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Psychologist Barry Schwartz Finds Joy in the "Low-Flying Life"

Psychologist Barry Schwartz
Finds Joy in "Low-Flying Life"

by Stacey Kutish

Barry Schwartz

Barry Schwartz

In the face of increasingly hard economic times, Psychologist Barry Schwartz extolls the virtues of what he describes as the "low-flying life." From a recent issue of The Business Insider:

"I believe that security is more important to happiness than wealth. The problem is that during a time of high-risk, high-reward prosperity, the pursuit of security can seem dull." As a professor, Schwartz notes that he himself was once viewed as a man who'd made a low-flying choice. Job security, steady industry, autonomy - those were his values, not money. But now, in this recession, his profession is suddenly esteemed. "The thing is, it's a false choice," he says. "There's plenty of room for joy in a low-flying life." more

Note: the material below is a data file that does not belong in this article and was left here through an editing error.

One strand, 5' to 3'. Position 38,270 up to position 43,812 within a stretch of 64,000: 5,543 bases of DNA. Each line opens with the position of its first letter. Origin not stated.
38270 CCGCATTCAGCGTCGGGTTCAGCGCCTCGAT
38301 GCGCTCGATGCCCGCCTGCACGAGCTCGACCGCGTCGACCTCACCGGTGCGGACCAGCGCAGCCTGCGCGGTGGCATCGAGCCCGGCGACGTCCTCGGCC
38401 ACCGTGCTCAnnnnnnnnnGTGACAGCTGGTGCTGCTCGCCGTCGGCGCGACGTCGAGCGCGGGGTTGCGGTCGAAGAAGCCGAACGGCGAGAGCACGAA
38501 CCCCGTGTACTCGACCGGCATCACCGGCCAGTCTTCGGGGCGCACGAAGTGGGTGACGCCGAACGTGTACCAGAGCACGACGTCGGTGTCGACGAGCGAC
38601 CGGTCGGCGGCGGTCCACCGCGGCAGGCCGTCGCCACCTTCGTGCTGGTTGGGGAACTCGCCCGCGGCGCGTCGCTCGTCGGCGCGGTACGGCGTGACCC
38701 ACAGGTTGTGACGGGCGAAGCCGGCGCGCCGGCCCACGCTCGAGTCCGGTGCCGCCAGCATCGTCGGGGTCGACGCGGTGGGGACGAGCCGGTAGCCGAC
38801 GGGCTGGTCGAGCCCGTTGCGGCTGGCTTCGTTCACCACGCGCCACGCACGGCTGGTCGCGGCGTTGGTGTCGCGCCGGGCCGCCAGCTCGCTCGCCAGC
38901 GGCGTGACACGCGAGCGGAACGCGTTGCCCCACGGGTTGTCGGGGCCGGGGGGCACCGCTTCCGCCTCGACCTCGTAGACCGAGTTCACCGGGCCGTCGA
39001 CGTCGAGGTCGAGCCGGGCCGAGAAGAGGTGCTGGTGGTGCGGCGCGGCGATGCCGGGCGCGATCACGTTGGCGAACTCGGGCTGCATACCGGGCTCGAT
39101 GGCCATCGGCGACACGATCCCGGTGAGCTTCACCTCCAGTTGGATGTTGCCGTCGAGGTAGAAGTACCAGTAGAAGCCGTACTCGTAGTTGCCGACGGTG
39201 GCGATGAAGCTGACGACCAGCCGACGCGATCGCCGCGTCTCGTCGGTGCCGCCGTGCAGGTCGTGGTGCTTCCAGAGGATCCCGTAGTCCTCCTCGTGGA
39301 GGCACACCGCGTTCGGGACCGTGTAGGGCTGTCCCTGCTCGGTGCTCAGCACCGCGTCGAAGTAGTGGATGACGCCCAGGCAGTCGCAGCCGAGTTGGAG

Schwartz, the Dorwin P. Cartwright Professor of Social Theory and Social Action, explores the social and psychological effects of free-market economic institutions on moral, social, and civic concerns. His books include The Paradox of Choice: Why More is Less and The Costs of Living: How Market Freedom Erodes the Best Things in Life. Earlier this year, he gave a TED Talk in which he called for "practical wisdom" as an antidote to a society gone mad with bureaucracy.